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Melinda And Melinda 2005

PG-13 CC

In Melinda and Melinda, Woody Allen has chosen to return to his signature work - an ensemble piece populated by accomplished, artistic, occasionally neurotic men and women living in modern day New York whose lives become increasingly complicated.

Starring:
Wallace Shawn, Neil Pepe
Runtime:
1 hour, 39 minutes

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Product Details

Genres Drama, Romance, Comedy
Director Woody Allen
Starring Wallace Shawn, Neil Pepe
Supporting actors Stephanie Roth Haberle, Larry Pine, Radha Mitchell, Michael J. Farina, Jonny Lee Miller, Chloë Sevigny, Matt Servitto, Arija Bareikis, Brooke Smith, Zak Orth, Will Ferrell, Andy Borowitz, Amanda Peet, Shalom Harlow, David Aaron Baker, Christina Kirk, Alyssa Pridham, Katie Kreisler
Studio Fox
MPAA rating PG-13 (Parents Strongly Cautioned)
Captions and subtitles English Details
Purchase rights Stream instantly Details
Format Amazon Video (streaming online video)

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Customer Reviews

Top Customer Reviews

By Kenneth E. Wagner Jr. on October 13, 2005
Format: DVD
It has been a while since I have wrote a review for Amazon, the only thing that could move me to do so is the hypocritical bad reviews for this film. Woody Allen is one of the last genuis directors we have. Everyone uses a seperate standard to judge his films. If this film were made by anyone else, then everyone would rave about it. This is the best film you will see this year, if you like artistic films. But some people feel this is "not up to Woody's standards." More about that later.

The film is, in its concept, more daring than 99% of the crap you will see this year, last year, or next year. Is the world comic or tragic, the film asks (in a world where films usually ask: how many explosions can I create).

Woody then gives us an interesting comic tale, and an interesting tragic tale, both well shot, well directed, and well acted. Let me repeat: both of these are IN THE SAME FILM! Woody constantly re-invents himself in an intelligent way.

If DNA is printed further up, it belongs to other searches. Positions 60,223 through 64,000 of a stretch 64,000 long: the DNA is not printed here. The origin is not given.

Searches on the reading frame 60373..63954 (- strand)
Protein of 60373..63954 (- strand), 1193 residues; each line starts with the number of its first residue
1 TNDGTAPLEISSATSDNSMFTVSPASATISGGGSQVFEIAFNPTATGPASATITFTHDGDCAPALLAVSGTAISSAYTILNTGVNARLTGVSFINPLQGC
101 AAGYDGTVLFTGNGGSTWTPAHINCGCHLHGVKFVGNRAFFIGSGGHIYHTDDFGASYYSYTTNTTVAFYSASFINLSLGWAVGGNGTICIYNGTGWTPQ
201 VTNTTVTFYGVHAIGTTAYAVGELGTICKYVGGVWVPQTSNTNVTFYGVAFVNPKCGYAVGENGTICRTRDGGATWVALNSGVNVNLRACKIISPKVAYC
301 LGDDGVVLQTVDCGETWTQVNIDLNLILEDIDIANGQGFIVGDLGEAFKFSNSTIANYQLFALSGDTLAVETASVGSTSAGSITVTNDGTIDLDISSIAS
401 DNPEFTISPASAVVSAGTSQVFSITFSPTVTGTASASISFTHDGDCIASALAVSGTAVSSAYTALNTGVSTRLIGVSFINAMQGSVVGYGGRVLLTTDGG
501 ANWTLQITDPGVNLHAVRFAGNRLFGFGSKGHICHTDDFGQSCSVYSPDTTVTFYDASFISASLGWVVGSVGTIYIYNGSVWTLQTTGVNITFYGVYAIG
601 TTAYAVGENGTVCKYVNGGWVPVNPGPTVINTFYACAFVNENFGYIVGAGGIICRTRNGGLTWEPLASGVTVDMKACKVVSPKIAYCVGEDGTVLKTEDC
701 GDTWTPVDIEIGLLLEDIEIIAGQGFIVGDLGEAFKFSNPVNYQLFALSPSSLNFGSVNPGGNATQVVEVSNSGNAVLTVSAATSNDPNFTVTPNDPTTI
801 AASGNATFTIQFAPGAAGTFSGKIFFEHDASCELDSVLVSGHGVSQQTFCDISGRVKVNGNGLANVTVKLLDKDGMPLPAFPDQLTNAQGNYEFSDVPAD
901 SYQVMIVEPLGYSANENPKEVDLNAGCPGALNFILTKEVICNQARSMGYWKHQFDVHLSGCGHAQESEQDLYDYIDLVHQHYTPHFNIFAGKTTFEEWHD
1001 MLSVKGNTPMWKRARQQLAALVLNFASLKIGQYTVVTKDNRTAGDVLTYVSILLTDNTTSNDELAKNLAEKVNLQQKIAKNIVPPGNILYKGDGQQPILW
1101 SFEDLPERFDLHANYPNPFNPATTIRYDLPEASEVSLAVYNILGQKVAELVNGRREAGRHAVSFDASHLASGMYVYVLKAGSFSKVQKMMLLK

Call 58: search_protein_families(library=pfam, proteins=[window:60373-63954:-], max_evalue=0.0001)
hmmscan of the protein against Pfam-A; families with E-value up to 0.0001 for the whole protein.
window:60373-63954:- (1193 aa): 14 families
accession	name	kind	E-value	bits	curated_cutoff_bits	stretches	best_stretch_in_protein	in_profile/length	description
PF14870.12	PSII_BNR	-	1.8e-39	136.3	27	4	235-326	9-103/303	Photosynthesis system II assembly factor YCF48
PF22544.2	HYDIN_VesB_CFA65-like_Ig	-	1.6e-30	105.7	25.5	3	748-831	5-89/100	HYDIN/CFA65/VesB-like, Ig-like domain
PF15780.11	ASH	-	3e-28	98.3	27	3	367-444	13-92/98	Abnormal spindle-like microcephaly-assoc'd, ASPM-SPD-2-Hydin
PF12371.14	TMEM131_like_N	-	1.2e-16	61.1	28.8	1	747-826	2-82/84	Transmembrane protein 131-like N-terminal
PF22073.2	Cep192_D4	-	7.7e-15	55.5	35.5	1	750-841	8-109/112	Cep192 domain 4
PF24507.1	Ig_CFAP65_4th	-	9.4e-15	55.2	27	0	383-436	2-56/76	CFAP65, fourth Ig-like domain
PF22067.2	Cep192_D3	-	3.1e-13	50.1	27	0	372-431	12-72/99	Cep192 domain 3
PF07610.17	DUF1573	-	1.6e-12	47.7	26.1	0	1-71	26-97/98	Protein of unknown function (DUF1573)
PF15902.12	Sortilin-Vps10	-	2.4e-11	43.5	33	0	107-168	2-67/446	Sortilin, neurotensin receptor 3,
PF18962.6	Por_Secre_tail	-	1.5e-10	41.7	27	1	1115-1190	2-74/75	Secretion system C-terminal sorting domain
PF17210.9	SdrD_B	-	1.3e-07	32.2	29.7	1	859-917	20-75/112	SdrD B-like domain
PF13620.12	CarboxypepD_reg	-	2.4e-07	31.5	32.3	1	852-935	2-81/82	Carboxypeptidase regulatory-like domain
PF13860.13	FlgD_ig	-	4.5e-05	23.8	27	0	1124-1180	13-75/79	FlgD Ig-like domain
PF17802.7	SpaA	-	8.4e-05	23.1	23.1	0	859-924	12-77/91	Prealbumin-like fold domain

The comic tale is indeed FUNNY, and intellectually so. Will Ferrell is perfect and perfectually directed to play his role, and we are not given the easy, expected storyline, but one that keeps us paying attention. In the tragic role I challenge reviewers to find a more emotional scene than the final one of Melinda's breakdown.

Antything Else was wonderful: a film with teen stars Jason Biggs and Christina Ricci in which the director gets an artistic performance out of both, a film in which intelligent TALKING, not car chases and fart scenes, dominate. But Melinda and Melinda is willing to be a pure concept film, but one in which each story is told with loving care and attention to the details of each characters humanity, capturing the magic of Woody's past films like Manhattan, Annie Hall, or Deconstructing Harry. Rent or buy it! This is our generation's Hemingway, Da Vinci, etc.
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Format: DVD
The biggest challenge facing Woody Allen as a filmmaker these days is that every movie he makes is directed by Woody Allen. As soon as his name is attached to a film people want to judge it by a different set of rules. You have a group of people who don't like Woody Allen films, they don't "get" them, and they never will. You have another group that chooses to judge Allen based on his personal life, not his work, and they've openly despised him for the last decade.